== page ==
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It's the silicified bits that etch out.
Edited by TqB 2015-05-21 08:41:43
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Just thought I'd post these up in case anyone was going to prep anything in limestone using acid (you can learn from my mistakes haha) I've been using either acetic acid (pickling vinegar) or dilute hydrochloric acid (high strength brick acid) either bathing the specimens or using a burette to run a controlled drip onto the specimens.  Unfortunately some of the most impressive specimens have sold an I forgot to take pics of them but here are a few in progress and before/after pics for anyone interested:

This is a little nugget of Dibunophylum which i mostly cut out using a dremel, glued it back together and then bathed in vinegar overnight, cleaned it off this morning and then back into fresh vinegar so hopefully will be lovely by the time i get home from work tonight.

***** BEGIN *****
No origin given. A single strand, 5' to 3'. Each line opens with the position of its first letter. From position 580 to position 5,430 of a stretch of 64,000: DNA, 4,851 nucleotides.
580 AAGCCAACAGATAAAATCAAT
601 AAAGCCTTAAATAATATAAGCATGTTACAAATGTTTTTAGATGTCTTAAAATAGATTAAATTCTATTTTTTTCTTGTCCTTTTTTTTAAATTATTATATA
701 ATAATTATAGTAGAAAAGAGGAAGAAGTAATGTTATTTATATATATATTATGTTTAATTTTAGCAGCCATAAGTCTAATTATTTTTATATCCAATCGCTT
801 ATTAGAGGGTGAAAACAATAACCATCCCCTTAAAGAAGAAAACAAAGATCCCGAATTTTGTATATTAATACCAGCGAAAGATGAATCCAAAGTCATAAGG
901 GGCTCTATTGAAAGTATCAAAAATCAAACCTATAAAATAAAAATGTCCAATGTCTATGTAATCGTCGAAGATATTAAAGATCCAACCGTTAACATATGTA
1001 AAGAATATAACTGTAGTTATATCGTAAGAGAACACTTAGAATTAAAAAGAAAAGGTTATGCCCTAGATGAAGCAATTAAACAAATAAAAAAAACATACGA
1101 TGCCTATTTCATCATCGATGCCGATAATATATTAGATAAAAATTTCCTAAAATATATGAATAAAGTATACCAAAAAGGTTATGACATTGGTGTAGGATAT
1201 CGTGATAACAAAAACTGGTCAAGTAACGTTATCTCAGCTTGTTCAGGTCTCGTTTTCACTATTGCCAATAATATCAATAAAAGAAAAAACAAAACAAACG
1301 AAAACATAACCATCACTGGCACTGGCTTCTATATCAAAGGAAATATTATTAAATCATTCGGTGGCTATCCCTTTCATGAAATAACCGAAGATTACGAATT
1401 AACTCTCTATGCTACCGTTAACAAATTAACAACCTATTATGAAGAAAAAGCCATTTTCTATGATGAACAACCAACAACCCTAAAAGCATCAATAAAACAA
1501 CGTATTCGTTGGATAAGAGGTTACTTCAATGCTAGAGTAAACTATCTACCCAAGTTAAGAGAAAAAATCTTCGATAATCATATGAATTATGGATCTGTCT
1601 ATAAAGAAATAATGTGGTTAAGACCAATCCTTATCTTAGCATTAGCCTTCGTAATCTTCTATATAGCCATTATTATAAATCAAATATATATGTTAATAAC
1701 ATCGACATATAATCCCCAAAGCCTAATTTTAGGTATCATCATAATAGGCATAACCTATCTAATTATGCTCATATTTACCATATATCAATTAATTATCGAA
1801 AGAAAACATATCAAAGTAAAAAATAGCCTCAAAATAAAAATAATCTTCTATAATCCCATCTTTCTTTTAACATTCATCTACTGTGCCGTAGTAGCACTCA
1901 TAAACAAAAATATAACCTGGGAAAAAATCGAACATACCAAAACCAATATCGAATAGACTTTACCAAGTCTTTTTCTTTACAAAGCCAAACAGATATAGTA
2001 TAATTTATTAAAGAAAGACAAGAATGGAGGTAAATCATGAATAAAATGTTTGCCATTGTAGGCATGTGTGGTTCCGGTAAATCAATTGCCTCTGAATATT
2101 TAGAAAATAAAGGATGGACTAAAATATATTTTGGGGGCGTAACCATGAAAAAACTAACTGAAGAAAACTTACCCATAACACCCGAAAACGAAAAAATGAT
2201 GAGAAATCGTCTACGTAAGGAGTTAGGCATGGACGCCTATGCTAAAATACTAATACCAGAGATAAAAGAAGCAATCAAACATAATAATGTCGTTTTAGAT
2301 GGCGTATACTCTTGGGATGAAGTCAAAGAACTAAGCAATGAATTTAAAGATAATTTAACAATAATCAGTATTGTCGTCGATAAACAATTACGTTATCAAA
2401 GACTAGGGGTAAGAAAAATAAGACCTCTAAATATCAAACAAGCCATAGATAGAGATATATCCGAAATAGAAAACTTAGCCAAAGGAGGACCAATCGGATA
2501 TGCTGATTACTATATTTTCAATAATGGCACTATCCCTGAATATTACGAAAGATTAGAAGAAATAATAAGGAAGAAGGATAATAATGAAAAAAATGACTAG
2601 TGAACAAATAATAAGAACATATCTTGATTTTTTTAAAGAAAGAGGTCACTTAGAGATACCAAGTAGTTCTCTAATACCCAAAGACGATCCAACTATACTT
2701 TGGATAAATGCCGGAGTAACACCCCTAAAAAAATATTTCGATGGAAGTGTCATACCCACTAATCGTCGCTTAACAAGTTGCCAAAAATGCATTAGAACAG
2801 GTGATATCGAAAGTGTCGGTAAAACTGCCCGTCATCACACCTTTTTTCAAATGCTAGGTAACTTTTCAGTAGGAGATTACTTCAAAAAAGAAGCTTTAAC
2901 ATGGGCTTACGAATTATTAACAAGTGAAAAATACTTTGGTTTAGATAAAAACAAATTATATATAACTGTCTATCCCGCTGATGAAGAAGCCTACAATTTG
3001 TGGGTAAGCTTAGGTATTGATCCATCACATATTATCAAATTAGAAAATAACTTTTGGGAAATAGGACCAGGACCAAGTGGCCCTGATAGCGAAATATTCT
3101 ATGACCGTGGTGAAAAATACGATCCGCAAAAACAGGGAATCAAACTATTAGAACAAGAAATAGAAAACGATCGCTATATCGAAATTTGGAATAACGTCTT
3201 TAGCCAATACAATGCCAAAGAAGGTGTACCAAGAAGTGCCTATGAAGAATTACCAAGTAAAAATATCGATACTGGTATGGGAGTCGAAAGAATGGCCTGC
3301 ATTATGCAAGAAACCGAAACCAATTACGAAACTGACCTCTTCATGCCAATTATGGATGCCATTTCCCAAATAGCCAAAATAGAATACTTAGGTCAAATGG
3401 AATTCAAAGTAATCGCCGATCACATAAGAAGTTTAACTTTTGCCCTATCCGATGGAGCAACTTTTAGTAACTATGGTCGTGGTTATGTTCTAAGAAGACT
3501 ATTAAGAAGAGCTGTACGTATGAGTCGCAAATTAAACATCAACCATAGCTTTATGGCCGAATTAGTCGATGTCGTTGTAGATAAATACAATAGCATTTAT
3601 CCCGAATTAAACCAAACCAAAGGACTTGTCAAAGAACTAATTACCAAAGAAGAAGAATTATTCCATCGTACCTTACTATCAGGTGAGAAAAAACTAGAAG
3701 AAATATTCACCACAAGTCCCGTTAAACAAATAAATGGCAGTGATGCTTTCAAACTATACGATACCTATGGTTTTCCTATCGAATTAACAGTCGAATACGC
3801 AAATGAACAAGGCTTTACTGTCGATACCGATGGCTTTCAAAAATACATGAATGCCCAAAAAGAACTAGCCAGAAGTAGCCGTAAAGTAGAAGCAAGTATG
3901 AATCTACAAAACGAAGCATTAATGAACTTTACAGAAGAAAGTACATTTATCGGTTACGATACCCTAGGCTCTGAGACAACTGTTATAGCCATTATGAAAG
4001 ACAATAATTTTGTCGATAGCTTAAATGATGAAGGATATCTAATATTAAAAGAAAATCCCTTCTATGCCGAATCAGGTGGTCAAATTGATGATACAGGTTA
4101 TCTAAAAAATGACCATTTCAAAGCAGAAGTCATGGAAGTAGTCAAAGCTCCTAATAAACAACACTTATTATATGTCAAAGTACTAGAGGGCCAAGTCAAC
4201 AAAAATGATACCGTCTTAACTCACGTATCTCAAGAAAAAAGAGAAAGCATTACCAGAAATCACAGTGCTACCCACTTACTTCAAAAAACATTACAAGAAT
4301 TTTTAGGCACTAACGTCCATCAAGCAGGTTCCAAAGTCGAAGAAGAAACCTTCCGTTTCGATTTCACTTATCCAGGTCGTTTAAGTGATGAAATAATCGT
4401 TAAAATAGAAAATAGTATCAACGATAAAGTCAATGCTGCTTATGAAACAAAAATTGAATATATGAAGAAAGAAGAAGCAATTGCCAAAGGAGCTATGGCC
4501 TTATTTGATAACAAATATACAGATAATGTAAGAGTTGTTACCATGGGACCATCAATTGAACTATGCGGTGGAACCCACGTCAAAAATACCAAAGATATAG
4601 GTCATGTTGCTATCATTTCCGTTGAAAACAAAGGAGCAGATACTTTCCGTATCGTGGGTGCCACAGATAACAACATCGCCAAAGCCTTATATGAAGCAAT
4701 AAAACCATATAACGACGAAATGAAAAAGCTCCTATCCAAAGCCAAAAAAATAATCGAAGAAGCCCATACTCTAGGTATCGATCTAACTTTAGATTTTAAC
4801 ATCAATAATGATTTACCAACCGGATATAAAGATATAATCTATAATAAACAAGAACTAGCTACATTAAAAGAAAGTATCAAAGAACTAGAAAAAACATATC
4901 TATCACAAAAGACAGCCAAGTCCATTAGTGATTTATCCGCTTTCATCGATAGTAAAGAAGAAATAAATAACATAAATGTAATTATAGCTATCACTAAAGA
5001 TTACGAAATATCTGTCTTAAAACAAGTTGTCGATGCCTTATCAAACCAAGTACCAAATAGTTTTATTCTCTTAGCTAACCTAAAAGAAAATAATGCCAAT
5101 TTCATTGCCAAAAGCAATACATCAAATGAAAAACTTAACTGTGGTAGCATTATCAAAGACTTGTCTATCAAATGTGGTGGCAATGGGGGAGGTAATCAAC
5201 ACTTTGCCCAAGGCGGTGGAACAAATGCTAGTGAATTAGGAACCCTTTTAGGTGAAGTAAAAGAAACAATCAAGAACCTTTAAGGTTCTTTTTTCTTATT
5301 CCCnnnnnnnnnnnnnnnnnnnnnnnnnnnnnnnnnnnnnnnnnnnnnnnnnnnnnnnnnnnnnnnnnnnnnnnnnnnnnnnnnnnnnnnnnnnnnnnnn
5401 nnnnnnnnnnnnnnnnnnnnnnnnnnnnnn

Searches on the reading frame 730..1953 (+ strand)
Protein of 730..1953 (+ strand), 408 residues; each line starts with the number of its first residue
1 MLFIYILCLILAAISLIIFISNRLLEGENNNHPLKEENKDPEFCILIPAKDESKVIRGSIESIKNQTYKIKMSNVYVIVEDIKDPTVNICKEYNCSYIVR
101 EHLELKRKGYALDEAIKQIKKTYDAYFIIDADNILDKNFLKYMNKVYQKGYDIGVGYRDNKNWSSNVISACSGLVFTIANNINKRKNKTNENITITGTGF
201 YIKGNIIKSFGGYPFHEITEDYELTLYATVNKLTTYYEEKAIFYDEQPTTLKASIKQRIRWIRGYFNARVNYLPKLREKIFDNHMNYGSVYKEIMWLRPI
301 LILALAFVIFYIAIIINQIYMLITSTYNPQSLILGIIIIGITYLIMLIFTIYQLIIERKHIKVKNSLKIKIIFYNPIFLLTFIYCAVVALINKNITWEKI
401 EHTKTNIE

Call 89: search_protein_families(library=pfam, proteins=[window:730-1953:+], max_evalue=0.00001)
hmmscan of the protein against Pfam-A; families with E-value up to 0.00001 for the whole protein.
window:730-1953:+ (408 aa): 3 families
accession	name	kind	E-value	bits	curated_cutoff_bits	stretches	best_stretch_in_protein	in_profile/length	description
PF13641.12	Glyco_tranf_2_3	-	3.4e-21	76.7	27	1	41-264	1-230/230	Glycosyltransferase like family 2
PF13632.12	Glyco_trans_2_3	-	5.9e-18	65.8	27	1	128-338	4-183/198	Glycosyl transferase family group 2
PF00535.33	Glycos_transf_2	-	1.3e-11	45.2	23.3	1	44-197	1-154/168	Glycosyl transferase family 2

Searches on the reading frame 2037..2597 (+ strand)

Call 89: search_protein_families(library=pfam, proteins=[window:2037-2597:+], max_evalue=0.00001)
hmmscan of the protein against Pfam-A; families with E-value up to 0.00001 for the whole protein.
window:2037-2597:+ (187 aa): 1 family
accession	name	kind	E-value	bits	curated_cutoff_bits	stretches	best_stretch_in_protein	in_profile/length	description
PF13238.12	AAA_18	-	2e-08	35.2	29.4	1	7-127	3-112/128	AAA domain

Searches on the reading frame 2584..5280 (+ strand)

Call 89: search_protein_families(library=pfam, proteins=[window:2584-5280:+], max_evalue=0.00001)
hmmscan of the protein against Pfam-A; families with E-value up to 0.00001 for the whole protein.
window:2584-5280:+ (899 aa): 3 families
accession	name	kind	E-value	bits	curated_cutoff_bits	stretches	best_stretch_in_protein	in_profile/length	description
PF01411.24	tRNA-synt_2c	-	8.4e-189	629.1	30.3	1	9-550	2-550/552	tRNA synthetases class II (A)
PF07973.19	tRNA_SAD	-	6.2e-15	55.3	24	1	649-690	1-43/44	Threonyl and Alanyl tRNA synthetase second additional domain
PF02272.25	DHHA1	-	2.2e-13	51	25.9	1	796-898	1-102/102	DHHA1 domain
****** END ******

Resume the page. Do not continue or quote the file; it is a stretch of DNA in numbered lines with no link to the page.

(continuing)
Next is a complete pebble from weardale which i put into vinegar overnight just to clean it up:



Next is a large lump of limestone which obviously had a lot of fossil in it, i bathed it in the brick acid overnight and was very pleasantly surprised by the results:



The last peice is something im working on with alternatively removing matrix with the dremel and then either bathing or dripping acid onto the matrix, there are some large sections of coral within it and id like to expose as much as possible whilst keeping enough matrix to make the specimen stand up:



and lastly a few little tips; the brick acid is very corrosive and will eat away the fossils as well if they are lft in it too long, some limestone seems to polish to a shiny black whilst other stuff goes very matt and grey and lastly if you do prep using pickling vinegar your specimens will stink of vinegar for a very long time!


I hope someone gets some use from this, its the first hints/tips thing iv postedConfused
I aint got time to bleed!
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Impressive! So why doesn't the acid damage the fossils?
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The acid will damage the fossil - but it eats the fossil far slower than the matrix.

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